The Manning Street Corridor:
Gone But Not Forgotten
Hillsdale was once known as "a City of Homes." Many gorgeous older homes have been torn down or otherwise removed in the name of progress. Manning Street between Railroad—now Carleton Road—and Bacon was a perfect example.
The lovely Miner Kessler Funeral Home, on the southwest corner of Bacon and Manning, was first remodeled, then torn down for a used car lot. Today it is a city parking lot.
The home of Dr. Walter H. and Harriet Mitchell Sawyer was next door to her parents' home on Manning. They were generous community benefactors, following the example set by her parents. Their home was torn down for an auto dealership and is today the location of the Hillsdale Community Library.
The elegant Sutton home, on the northwest corner of Manning and McCollum, was torn down for the Michigan Bell Telephone office in 1941.
Each side of Manning, in this area, held four or five houses. Below, Katherine Lyons, with the Sutton dog Chum, stands across the street from what became the Hillsdale Daily News block. The houses directly behind Kate included the Dibble/Speer home and the corner home ofR.W. Sharp. It is said that every Saturday night in the Dibble duplex "great-uncle Frank Speer took a bath with his pet monkey”! All are now gone.
Two of the earliest homes in this area were on the west side of this block. The John Potter Cook home, later that of Frank M. Stewart, and the duplex of George Underwood were among those in what was once considered a wilderness. These grand homes were torn down for a city parking lot. The parking lot is now owned by the Elks' Club.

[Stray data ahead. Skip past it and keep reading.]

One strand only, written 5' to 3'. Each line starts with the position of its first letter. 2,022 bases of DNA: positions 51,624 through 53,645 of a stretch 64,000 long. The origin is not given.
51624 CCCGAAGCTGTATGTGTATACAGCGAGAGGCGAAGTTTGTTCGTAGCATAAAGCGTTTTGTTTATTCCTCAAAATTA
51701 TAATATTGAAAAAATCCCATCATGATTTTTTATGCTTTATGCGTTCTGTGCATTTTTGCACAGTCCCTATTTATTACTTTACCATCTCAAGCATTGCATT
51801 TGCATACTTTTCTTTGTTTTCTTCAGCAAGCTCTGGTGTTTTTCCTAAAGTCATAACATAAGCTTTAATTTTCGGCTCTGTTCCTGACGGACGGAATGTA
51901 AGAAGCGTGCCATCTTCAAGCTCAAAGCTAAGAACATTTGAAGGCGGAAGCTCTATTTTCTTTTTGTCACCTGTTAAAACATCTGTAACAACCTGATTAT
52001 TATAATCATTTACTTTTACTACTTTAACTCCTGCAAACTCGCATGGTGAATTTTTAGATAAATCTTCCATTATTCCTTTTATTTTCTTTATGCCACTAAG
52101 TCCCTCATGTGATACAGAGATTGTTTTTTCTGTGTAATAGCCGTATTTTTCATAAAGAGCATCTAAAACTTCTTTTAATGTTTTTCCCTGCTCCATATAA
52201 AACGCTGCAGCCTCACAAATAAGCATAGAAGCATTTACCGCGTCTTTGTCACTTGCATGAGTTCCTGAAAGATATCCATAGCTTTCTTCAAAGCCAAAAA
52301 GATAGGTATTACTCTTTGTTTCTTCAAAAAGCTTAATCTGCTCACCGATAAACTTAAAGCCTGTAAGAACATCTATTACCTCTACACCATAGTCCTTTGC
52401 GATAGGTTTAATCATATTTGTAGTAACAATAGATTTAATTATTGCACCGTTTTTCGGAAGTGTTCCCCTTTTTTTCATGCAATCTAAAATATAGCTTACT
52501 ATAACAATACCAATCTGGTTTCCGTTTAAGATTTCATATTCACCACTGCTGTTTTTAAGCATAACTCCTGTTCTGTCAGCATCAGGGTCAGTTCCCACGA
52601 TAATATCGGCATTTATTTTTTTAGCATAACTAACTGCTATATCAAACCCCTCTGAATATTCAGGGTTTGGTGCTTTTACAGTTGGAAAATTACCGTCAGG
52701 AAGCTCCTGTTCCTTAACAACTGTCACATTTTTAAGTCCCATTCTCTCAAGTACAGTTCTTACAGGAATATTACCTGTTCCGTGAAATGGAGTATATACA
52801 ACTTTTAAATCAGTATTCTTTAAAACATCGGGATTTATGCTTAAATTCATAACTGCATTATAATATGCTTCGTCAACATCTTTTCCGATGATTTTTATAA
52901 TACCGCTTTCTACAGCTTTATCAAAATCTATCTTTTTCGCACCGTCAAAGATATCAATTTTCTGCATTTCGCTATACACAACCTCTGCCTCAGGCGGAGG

Just across the street was the Gridley home, which later served as the Presbyterian Manse. This was where Ann Gridley, Civil War nurse and "mother" of the Hillsdale DAR, raised her two sons, including Capt. Charles "You may fire when you are ready …" Gridley of Spanish-American War fame. The house was torn down for a car dealership, but instead became another parking lot.
Originally belonging to William Waldron, brother of Henry next door, the home became the Hillsdale Hospital after passing through the hands of various Waldron family members. With the building of the current hospital in 1939-40, it became the Sanderson Hotel. After years of deterioration, the building burned in the mid-1970s and is today parking for Hillsdale Place, commonly known as the High Rise.
Carol A. Lackey